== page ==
KUALA LUMPUR: Malaysian palm oil futures ended lower on Friday due to profit-taking, but clocked a fourth weekly rise on robust July exports so far and concerns over Black Sea edible oil supplies.
The benchmark palm oil contract for October delivery on the Bursa Malaysia Derivatives Exchange closed down 3 ringgit, or 0.07%, to 4,043 ringgit ($887.21) a metric ton, after rising 0.8% earlier in the day.
Prices failed to sustain early gains due to profit-taking ahead of the weekend and coupled with weakness in rival oilseeds, a Kuala Lumpur-based trader said.
For the week, the contract rose 4.2%.
Malaysia’s palm oil exports during July 1-20 rose 19% from the month before, cargo surveyor Intertek Testing Services said on Thursday. Another cargo surveyor, AmSpec Agri Malaysia, said exports from the world’s second-largest producer rose 10.1%.
Palm oil rallies to four-month high
Indonesia’s palm oil exports, including refined products, stood at 2.23 million tonnes in May, compared with just 763,000 tonnes in the same month last year, data from the Indonesian Palm Oil Association showed.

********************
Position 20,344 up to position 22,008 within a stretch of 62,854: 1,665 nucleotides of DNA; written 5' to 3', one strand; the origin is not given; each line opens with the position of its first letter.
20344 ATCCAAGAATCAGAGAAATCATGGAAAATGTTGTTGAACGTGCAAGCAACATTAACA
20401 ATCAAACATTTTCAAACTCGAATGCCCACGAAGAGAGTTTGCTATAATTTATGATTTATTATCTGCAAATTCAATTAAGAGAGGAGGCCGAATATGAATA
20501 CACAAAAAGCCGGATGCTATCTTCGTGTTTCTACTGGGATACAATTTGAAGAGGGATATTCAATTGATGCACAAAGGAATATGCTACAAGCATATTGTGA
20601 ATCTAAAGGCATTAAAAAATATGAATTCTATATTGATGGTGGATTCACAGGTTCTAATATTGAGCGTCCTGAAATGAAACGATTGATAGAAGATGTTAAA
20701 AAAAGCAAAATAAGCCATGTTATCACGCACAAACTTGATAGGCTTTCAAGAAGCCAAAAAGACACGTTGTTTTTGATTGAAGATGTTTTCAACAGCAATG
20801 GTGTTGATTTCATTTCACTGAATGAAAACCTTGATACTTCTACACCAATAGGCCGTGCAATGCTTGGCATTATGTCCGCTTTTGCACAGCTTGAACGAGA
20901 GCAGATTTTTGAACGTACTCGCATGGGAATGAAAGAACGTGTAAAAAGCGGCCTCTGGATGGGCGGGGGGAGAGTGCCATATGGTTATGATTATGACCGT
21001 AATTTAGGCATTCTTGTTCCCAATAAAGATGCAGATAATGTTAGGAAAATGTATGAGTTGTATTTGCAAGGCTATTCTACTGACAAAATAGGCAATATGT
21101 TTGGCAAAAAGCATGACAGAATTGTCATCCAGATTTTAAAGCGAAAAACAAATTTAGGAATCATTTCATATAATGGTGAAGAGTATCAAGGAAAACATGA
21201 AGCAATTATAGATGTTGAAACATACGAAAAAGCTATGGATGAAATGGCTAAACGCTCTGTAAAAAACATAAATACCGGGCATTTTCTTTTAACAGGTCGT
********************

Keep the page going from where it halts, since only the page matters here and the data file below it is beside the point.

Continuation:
Russia jolted world grain markets with an escalation in the Black Sea, mounting a third straight night of air strikes on Ukrainian ports and issuing a threat against Ukraine-bound vessels to which Kyiv responded in kind.
The halt on the Black Sea grain deal has created new market uncertainties and lifted corn, wheat and soybean futures, the trader said.
“We have to closely monitor both nations, especially Russia for any fresh news,” she added.
Dalian’s most-active soyoil contract eased 1.5%, while its palm oil contract lost 1%. Soyoil prices on the Chicago Board of Trade were up 0.5%.
Palm oil is affected by price movements in related oils as they compete for a share in the global vegetable oils market.